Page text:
One of the defining voices of the Golden Age of R&B is the O’Jays’ Eddie Levert and the iconic soul singer recently released “Eddie Levert: I Still Have It,” his first solo album in a career that spans more than 50 years.
Since 1958, Levert has partnered with Walter Williams on such R&B classics as “Backstabbers,” “You’ve Got Your Hooks in Me,” “Use Ta Be My Girl,” “Love Train,” “Family Reunion” and “For the Love of Money,” and the group was inducted into the Rock and Roll Hall of Fame in 2005.
I recently had an extended conversation with the jovial and accessible soul singer, and in discussing his new collection now available in stores and on ITunes, Levert was surprisingly open and candid about the sudden and painful loss his loveable and extraordinarily talented sons Sean and Gerald.
“This has almost been six years in the [making], because during the process I lost my two boys, which sort of threw me back. Trying to get past that, and then trying to complete the album, it took me almost six years,” he said.
With his legacy in the annals of popular music assured, why even take on a solo project? “I’m going to go back a little before Gerald and them started their ‘Levert’ group,” said Eddie, who obviously passed his sense of humor on to his beloved sons, along with this musical talent.
“I was really going to start a group back then. I wanted to do some things outside of the O’Jays — not leaving the O’Jays, but just trying to be well-rounded in the business — trying to make sure I don’t get stagnant. I always felt like I wanted to keep evolving, so I told Gerald, ‘Look. Your dad’s going to put together a band, and I’m going to record them, and I’m going to call it ‘Levert.’ The next thing I know, he got together with his brother and Marc Gordon, and they started a group, and they called the group ‘Levert,’ and I told him, ‘You stole my idea!’ I had to forget about that, and after they became so successful at it, I said, ‘Well, it wasn’t a bad idea. It worked for them.’ But he’s still a thief!”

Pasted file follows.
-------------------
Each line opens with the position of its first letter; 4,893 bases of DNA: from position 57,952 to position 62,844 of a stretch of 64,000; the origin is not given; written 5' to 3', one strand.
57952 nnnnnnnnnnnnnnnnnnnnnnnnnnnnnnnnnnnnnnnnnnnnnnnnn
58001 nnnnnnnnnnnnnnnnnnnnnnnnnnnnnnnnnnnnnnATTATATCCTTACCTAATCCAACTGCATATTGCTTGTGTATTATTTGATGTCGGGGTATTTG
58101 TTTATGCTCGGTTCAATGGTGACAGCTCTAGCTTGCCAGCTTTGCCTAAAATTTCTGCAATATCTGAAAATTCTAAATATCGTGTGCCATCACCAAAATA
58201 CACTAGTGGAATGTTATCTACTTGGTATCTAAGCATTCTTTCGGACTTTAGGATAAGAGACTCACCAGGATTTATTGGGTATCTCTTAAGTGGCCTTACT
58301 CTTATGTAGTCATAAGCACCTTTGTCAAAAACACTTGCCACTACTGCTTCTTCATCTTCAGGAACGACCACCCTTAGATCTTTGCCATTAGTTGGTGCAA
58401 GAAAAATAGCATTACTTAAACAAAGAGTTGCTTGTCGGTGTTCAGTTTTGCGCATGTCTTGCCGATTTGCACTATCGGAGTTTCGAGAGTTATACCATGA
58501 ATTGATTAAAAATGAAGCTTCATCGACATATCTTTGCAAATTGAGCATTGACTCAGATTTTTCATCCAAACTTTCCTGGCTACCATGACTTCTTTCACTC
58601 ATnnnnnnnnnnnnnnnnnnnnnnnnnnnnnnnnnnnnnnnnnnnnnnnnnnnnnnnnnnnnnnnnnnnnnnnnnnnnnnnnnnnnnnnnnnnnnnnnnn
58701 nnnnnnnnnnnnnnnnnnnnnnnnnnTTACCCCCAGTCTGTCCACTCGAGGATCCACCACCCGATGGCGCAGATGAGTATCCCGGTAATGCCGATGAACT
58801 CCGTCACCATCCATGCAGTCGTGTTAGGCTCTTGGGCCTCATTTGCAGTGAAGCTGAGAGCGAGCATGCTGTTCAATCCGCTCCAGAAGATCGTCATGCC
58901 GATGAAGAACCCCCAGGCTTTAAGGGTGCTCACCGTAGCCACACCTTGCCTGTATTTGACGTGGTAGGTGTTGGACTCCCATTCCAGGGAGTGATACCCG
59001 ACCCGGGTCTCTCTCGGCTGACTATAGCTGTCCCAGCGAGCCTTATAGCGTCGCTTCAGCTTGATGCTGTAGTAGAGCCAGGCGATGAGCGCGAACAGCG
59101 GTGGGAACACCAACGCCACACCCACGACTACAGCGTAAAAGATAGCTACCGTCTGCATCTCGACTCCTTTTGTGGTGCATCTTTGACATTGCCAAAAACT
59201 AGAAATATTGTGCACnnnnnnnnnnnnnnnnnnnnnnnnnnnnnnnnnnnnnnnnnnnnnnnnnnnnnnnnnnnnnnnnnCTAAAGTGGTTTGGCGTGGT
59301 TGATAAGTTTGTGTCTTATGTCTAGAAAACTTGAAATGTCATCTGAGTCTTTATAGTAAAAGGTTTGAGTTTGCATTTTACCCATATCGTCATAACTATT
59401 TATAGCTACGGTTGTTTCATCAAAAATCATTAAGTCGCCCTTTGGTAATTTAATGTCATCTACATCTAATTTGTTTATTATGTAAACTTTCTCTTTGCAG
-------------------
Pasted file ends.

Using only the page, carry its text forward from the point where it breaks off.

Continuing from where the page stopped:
Levert ultimately returned his focus to his own career, with the 12-track “I Still Have It,” which he refers to as his “metamorphosis,” being the result.
“Finally I got with some guys, and I had all of these ideas for songs going around in my head,” he recalled. “The business has changed so much since the time I got in the business. There’s no major deals given out by record companies, so if you don’t go and do it yourself, or pay the money for it yourself and then try to get some kind of distribution out there, your chances of getting a deal now are very slim, especially being in my age group. They’re constantly looking for younger and more valuable — more sellable images.”
The first single from the album, titled “The Last Man Standing,” is an inspirational anthem written by Levert. “After my boys died, and I think from talking to other parents who have lost their children — the first thing you do is blame yourself, then all of a sudden you say to yourself, ‘Why wasn’t I there? Why couldn’t I have been there? If I had been there, I could have saved him! I could have done something!’” he said.